Image result for gonzalez vs cuadrasOn Saturday night, Roman “Chocolatito” Gonzalez (46-0, 38 KO’s) defeated Carlos “The Prince” Cuadras (35-1-1, 27 KO’s) via unanimous decision, to capture the WBC Super featherweight title.  This was a championship in a 4th weight class for Gonzalez, which passes his mentor Alexis Arguello.  This was a fight for the ages, with non stop action, and by Chocolatito’s own admission, the toughest fight of his career.  He even said that it was a harder fight then when he fought Juan Francisco Estrada, which was a banger.

Cadres looked very good at times, and gave Gonzalez a run for his money no doubt, but Chocolatito proved to be just too much for Cadres to handle in the end.  The first half of the fight was all Roman Gonzalez.  I gave Cadres the first round, but by a very slim margin.  Chocoaltito dominated the whole first half, cutting off the ring effectively, and banging Cadres with huge shots.  Gonzalez usually takes a round or two to warm up, but he was on his motor from the opening bell.  Perhaps slightly intimidated by the bigger man, he felt a sense of urgency to put him away early.  In the second half, Cuadras began building confidence, probably surprised that he was still in it, and began putting together combinations, and wearing Gonzalez down a bit.  Gonzalez looked almost discouraged, but woke up again in the 12th round, and went right back to beating down his opponent.  The final tallies were 117-111, 116-112, &115-113, all in favor of Roman Gonzalez.  He captures the WBC Super Flyweight title, and hands Cuadras his first loss.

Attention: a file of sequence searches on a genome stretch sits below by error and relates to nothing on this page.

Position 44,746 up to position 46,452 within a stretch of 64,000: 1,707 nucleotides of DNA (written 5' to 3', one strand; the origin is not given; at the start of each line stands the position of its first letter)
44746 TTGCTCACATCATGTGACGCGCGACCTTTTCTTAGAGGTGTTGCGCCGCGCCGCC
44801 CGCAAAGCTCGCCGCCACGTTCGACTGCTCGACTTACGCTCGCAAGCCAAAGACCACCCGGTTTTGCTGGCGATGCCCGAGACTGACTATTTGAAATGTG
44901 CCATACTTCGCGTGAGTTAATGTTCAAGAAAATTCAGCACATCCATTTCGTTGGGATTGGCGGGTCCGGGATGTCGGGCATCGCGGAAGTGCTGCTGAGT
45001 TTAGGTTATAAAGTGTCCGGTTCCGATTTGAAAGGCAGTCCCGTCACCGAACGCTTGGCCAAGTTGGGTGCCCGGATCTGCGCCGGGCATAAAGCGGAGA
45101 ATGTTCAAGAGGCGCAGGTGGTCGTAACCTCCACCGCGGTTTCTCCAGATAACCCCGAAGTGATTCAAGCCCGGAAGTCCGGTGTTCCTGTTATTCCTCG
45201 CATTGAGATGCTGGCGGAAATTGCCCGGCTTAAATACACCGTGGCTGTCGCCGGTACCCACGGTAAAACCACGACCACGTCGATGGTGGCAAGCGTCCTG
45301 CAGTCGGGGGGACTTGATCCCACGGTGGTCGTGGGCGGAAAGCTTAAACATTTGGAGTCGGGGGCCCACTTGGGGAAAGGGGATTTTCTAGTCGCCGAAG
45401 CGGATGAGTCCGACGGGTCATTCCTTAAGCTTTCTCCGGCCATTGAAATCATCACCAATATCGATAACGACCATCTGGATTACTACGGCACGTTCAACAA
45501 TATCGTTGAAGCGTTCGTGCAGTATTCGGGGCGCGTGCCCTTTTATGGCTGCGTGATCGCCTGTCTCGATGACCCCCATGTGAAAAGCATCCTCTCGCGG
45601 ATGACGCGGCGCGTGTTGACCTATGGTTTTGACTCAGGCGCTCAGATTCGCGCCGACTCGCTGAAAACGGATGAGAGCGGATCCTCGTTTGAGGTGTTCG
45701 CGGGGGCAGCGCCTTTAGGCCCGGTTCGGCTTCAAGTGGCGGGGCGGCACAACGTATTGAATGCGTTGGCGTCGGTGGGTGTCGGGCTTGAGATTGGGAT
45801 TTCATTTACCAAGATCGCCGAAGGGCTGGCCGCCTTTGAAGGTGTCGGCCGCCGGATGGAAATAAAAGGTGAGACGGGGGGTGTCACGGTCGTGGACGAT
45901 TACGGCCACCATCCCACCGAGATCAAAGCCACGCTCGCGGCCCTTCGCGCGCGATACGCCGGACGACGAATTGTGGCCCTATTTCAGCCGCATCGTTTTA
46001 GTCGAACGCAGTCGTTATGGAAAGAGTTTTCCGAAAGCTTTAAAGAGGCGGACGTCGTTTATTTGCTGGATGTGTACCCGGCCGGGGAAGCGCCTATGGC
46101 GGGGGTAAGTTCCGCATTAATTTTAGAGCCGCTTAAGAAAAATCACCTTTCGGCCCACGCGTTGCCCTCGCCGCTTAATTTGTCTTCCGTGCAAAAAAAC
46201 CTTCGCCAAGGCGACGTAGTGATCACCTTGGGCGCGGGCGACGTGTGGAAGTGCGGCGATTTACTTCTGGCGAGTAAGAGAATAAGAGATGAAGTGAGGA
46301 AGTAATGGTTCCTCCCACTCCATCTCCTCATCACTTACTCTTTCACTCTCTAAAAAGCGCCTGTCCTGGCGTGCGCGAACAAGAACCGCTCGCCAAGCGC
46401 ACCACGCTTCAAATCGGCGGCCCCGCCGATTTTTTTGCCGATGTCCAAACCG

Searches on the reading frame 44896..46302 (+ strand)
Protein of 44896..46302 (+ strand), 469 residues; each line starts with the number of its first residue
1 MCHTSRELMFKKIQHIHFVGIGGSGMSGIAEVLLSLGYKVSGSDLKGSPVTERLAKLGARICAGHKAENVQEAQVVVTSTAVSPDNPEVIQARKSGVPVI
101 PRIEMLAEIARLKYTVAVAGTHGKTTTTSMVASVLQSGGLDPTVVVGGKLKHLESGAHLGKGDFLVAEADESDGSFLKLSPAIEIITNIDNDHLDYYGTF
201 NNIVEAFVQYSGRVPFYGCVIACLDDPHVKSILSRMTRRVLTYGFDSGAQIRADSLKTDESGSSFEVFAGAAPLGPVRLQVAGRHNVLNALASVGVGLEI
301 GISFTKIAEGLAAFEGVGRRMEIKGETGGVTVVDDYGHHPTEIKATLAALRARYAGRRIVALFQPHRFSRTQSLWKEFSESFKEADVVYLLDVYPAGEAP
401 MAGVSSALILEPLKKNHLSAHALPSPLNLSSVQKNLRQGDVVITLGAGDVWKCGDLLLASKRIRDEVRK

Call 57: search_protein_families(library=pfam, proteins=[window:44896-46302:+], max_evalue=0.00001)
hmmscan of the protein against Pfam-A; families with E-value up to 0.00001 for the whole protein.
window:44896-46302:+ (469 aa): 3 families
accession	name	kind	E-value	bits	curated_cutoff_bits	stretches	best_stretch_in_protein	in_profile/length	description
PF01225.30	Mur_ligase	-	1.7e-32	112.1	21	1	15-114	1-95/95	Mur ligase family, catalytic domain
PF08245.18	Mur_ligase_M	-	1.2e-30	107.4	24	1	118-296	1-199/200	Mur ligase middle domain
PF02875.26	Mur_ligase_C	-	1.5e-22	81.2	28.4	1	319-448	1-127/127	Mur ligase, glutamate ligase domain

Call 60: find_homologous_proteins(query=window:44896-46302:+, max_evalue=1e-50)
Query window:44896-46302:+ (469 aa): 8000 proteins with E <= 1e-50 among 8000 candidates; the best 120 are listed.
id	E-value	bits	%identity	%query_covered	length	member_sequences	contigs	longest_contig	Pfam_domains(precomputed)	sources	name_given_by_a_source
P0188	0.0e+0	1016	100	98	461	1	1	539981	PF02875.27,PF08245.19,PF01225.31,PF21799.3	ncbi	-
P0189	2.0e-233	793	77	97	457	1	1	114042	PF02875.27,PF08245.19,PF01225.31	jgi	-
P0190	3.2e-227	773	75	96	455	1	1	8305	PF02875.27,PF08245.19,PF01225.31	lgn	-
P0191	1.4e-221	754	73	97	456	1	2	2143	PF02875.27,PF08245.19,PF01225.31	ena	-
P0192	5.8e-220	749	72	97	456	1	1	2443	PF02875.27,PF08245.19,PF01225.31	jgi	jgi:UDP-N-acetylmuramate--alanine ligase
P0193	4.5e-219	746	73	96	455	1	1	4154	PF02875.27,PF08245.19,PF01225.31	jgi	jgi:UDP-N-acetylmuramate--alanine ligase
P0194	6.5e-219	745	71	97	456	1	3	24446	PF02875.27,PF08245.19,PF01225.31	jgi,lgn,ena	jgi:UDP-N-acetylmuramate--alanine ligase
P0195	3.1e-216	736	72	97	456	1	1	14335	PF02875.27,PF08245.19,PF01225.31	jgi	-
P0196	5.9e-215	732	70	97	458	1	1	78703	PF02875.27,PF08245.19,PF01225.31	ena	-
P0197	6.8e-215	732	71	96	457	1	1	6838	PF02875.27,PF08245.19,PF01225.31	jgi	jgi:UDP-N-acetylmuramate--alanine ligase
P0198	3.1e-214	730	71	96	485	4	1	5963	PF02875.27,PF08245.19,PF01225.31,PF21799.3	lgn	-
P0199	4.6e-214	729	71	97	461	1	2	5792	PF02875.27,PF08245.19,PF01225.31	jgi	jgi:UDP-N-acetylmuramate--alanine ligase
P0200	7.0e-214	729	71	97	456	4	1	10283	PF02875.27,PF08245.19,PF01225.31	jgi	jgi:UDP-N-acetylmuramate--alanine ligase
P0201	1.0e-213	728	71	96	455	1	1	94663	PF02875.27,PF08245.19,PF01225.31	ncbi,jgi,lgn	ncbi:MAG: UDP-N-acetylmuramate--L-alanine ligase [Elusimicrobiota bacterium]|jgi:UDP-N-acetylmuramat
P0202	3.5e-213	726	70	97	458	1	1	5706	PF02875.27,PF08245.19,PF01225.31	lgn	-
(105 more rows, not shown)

Kamegai Defeats Soto Karass

The first time they fought, it ended with a draw.  Both men thought they won and were not happy.   This was a chance for redemption for one of them, and boy did he get it.  Yoshihiro Kamegai (26-3-2, 23 KO’s) defeated Jesus Soto Karass (28-11-4, 18 KO’s) via TKO 8th round.  Kamegai hurt Soto Karass to the body badly in the first round, and it looked as if Soto Karass never really recovered.  Kamegai invested a lot to the body in the first half, and it paid off.  He finally knocked Soto Karass down in the 8th with a vicious left hook to the liver, but he would get up.  Kamegai would bang him to the head and body for the rest of the round, and Soto Karass would not come out for the ninth.

 

-David Jukic, INSIDE RINGSIDE

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